Bad Stuff Happens.
Sorry to be the bearer of bad news here folks but cars break down, people get sick, houses need repairs and jobs are lost. It stinks, I know, but we can temper the adverse effects here. Our first line of defense? A savings account. In an ideal world, one with approximately six months of vital expenses in it. It’s a tall order, I know, but it’s worth it, and you can do it. This amount, while different for everyone, is usually enough to downgrade unfortunate events from “life altering crisis” to “mild inconvenience”.
Did you know that 1 in 5 Americans doesn’t have a savings account? That means 20% of our population isn’t prepared for when things get tough. For me, the idea of not having a savings account scares the crap out of me. I’ve had too many things pop-up and go sideways not to have an emergency fund. Heck, last year we went to Scotland and Ireland, a trip we’d saved for for quite some time, it was almost as soon as we booked the airfare, things around the house started breaking. That’s why we save for the good stuff after we’ve put aside for the bad stuff.
Good Stuff can Happen too if you’re ready for it.
So you’ve gotten your Bad Stuff Fund squared away? Great. Now you can start putting away for fun stuff. While the Bad Stuff Fund keeps you from getting behind this is where you start to get ahead. By putting away extra money now for future events, you can not only make it possible for you to get the things you want it can also save you money in the process. The best example I can think of is buying a house.
When you go to purchase a home there are a bunch of different loan options available that depend on your location and financial situation but in almost all cases the more money you can put down the better deal you will get. For example, say your house cost $100,000, and you were able to put $15,000 as a down payment rather than $10,000 and assume all other factors were equal (they wouldn’t be by the way, but you know, for argument’s sake). At a 4% interest rate on a 30-year mortgage, this saves you more than $3,000 in interest over the life of the loan and lowers your payment by $20 a month. Also, a larger down payment can let you avoid PMI (Private Mortgage Insurance) which depending on the size of the loan can be north of $100 a month until the bank says you have enough equity in your house.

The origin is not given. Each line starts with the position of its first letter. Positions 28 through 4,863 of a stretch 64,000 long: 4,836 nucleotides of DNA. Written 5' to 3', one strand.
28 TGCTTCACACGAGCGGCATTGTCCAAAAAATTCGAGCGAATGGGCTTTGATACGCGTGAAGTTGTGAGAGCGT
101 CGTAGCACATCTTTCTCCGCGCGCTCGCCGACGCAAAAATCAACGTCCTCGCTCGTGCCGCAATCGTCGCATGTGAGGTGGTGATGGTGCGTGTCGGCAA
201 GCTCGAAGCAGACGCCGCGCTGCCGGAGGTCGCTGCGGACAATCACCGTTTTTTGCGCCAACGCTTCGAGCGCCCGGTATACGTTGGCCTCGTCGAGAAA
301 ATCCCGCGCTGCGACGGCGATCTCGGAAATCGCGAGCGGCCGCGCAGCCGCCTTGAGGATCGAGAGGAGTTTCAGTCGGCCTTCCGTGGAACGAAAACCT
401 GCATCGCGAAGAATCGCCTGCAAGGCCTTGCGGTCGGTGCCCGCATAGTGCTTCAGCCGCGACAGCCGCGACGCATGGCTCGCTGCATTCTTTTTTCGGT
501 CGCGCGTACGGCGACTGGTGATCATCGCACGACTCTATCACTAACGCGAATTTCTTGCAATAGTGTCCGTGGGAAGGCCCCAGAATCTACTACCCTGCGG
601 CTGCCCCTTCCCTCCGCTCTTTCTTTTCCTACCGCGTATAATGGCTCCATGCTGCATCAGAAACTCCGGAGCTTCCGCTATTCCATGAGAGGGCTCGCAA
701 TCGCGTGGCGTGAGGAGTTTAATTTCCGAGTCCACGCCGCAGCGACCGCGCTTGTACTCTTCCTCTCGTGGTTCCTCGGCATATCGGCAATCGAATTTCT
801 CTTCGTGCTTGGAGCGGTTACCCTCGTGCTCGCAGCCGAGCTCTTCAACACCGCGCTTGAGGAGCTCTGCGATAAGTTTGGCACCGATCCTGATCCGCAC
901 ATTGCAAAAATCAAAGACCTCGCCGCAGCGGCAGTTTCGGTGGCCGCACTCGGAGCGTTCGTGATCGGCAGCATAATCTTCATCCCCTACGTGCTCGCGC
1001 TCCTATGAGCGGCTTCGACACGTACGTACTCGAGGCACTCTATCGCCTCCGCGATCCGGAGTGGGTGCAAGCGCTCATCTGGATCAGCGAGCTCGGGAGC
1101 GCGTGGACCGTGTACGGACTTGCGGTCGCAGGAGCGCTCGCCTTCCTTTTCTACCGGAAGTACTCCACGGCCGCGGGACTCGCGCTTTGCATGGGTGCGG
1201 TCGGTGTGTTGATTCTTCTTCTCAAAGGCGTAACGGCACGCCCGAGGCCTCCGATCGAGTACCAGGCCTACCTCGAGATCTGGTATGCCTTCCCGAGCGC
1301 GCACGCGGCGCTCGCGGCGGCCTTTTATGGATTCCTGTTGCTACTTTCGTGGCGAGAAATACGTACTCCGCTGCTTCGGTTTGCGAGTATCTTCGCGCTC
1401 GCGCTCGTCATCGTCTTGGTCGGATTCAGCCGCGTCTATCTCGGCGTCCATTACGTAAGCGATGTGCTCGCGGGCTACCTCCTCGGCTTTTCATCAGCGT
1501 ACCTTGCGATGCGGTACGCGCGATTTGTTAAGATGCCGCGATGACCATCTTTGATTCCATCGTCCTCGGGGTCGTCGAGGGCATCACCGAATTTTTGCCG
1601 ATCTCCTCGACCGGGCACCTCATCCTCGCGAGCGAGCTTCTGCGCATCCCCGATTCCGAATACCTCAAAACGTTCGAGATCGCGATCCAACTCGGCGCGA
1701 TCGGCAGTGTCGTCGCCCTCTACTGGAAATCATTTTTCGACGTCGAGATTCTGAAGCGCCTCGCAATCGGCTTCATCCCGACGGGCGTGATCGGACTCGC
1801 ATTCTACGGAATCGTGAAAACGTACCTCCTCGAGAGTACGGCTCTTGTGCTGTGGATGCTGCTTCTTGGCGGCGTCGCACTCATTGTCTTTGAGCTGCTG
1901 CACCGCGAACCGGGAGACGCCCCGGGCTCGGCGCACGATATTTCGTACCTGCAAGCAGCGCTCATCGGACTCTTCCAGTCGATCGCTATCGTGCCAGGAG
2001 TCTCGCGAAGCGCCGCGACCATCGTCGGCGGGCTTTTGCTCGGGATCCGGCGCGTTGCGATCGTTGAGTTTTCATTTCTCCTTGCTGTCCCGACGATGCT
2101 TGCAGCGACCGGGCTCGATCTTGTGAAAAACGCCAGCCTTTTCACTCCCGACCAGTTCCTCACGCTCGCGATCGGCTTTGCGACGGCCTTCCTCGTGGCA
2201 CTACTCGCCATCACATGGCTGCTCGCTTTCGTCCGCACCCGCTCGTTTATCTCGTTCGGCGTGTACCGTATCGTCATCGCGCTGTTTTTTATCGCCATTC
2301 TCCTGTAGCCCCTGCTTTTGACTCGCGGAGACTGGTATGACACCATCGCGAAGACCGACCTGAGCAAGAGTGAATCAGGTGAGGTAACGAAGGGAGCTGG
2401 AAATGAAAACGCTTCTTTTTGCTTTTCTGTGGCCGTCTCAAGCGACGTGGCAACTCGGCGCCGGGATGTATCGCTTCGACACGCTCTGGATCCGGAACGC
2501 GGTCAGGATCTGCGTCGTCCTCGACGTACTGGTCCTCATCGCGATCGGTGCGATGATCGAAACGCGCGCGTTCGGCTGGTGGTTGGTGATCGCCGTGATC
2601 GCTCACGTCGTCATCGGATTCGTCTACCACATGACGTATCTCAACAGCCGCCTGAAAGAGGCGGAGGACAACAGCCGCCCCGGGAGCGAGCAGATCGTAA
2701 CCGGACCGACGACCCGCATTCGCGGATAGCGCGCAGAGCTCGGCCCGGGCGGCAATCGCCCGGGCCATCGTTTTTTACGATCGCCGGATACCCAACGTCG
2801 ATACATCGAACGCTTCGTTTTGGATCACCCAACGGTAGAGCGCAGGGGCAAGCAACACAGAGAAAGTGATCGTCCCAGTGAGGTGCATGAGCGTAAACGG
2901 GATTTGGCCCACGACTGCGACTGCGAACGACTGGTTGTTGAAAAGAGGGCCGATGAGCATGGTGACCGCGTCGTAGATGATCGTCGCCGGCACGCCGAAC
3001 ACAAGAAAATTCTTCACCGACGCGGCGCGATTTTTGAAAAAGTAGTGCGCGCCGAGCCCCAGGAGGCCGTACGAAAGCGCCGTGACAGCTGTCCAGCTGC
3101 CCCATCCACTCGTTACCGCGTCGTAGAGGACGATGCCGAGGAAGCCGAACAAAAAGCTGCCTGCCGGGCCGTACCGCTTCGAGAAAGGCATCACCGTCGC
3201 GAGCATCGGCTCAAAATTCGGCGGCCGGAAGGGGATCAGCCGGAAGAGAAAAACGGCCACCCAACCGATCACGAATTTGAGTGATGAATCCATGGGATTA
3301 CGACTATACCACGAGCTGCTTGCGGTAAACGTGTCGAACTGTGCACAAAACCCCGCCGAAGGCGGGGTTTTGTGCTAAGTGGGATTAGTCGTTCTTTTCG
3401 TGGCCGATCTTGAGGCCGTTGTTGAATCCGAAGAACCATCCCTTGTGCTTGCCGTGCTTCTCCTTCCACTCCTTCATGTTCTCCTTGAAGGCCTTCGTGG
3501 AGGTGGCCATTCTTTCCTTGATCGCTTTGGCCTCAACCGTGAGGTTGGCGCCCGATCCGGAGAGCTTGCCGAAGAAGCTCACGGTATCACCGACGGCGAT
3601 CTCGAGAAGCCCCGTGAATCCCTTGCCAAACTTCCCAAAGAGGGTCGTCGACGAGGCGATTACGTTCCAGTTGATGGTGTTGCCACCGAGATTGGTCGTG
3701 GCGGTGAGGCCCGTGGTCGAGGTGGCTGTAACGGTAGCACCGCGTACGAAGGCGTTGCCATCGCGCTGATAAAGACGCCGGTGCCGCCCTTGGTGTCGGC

Now I could drone on and on about the financial of home buying, but my point is cash makes things easier. You can also check out this post for 10 Tips for Millennial Homebuyers for more helpful information on that subject!
Savings accounts are also great ways to put aside money for that dream vacation, wedding, and kitchen remodel. Maybe you want a new camera or a new car, a savings account will help you make those things happen!
Well, do all these things. Like right now. The longer you put it off, the less likely you are to follow through on your new savings habit. So got to Bankrate and start searching local banks, and talk to the payroll people at work. Do all of this for six months, and if you don’t like it and wish to resort back the hedonistic spender you were before you read this article feel free. That’s the beautiful thing about generic savings accounts, they’re about as low risk as it gets. Providing your bank is FDIC insured your money will always be there as long the government is. And let’s face it, if the government goes belly up, we’ve got bigger issues to worry about. Check out more Savings Stories on Bankrate! Good luck and happy saving.